Between the "pumpkin spiced EVERYTHING" revolution, the fact that masks, costumes, hair spray, specially packaged candy, and limited edition/seasonal candles started showing up on end cap shelves in MAY and the fact that we've taken on this sense of National Pride (caps to show respect) around the holiday, Halloween has become top of mind.
My mother, a teacher and all around creative and amazing woman, would make (with a sewing machine and, some years, plaster of Paris) our costumes. My father, the principal at the elementary school, would lead the Halloween parade. My brothers would get in to the holiday (first in costume - later in mischief). My family loved the holiday.
I grew up in Upstate, New York. By October 31st, the world had turned dark and cold. I don't remember a single Halloween as a kid where I didn't want to sit home in the warmth instead of put on a costume and go door to door asking for candy. Let's be clear - if MY house has a vat of candy just inside the front door and YOUR house has a vat of candy just inside the front door and THEIR house has a vat of candy just inside the front door can't we all just stay home with our candy instead of fumbling around in the dark to get a small sample from each vat? Why don't we teach our kids efficiency anymore?!?!?!
I digress . . . Halloween. Yes. So . . . we live in Wichita and Halloween here is far more seasonable (most years) and, specifically, I live in College Hill where Halloween is BIG (I heard a woman saying last year she drove her kids in from El Dorado (30 minutes-ish away) to Trick-or-Treat in Wichita. It might be anecdotal but I really do think Halloween is a bigger deal here in the heartland than it was in the hills and valleys of the Empire State.
Regardless if it is the time zone, the water, or the cultural shift in generations . . . my daughter LOVES Halloween. Her mother LOVES Halloween. I could not care LESS about Halloween . . . the day.
(Please) don't invite me to your Halloween party. Certainly don't expect me to show up in costume if I come to the event itself. I won't be bobbing for apples. I won't be telling you (be you male or female) how quaint I find your "pick female occupation and add 'sexy' to the front" costume (unless you really do work it well at which point, gi-guh-deeeee).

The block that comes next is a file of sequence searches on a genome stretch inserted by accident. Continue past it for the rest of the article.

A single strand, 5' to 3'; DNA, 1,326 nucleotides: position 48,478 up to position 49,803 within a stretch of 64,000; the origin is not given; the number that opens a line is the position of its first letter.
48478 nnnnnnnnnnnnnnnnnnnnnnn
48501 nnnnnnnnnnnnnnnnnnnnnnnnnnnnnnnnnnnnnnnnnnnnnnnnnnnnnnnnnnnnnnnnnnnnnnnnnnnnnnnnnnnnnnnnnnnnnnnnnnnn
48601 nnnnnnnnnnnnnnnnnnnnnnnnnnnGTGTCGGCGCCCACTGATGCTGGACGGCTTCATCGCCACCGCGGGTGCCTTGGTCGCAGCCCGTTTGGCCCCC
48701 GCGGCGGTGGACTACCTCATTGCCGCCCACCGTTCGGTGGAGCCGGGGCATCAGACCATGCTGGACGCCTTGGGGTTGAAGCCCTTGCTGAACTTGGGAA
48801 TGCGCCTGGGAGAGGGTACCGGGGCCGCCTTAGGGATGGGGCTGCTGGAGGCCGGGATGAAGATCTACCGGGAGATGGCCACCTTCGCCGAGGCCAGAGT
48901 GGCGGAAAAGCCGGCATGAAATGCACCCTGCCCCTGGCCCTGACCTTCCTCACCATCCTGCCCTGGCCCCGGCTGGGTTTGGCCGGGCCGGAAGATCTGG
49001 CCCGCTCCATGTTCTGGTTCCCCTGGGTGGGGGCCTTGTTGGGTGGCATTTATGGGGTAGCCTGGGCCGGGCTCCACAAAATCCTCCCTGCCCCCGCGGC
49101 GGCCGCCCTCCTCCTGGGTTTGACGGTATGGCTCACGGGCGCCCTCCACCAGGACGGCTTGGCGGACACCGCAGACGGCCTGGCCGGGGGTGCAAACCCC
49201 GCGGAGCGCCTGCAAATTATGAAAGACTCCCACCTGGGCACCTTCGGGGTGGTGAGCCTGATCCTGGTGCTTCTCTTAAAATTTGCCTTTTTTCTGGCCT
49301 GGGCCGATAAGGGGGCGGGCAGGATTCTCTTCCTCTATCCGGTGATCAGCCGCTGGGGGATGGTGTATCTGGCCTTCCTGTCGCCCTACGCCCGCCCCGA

I mean - I do it. Five times or so. I am a parent. I HAVE to Trick-or-Treat. Five times per year. Yes, yes. I'm that much of a curmudgeon. I help get our daughter all costumed up (this year she is a Vampire Queen . . . not to be confused with a Vampire. Or a Queen. Or a seven year old girl that dresses like little girl things) and I take pictures and I smile and laugh and then I go to a few houses and her mother takes "it" from there. I am not even going to pretend I stay home to hand out candy. I won't even lie and say I stay in to protect our home from trickery. I won't even tell you that I have some other reason to sit at home beyond apathy for the whole thing.
Part of my disregard for the holiday, I think reinforces that, in my heart, I've always been Jewish. Part of it is that I just don't get the idea of wanting to escape in to some other person/thing/costume/etc. for a few hours (or days as it seems is the growing trend as we have Halloween parties and events throughout the month).
I'm happy being who I am in my own clothes, in my own house, without a vat of candy just inside my front door (it is on the porch - I don't eat modified sugars). I have NO problem with the holiday or people (Yes, even you adults get FULL PERMISSION (not that you need it (smile)) who get excited about and love it - two of the most influential women in my life do - but it is not meant for me. I'm not looking for a "trick" or a "treat" . . . I am just looking forward to November 1st.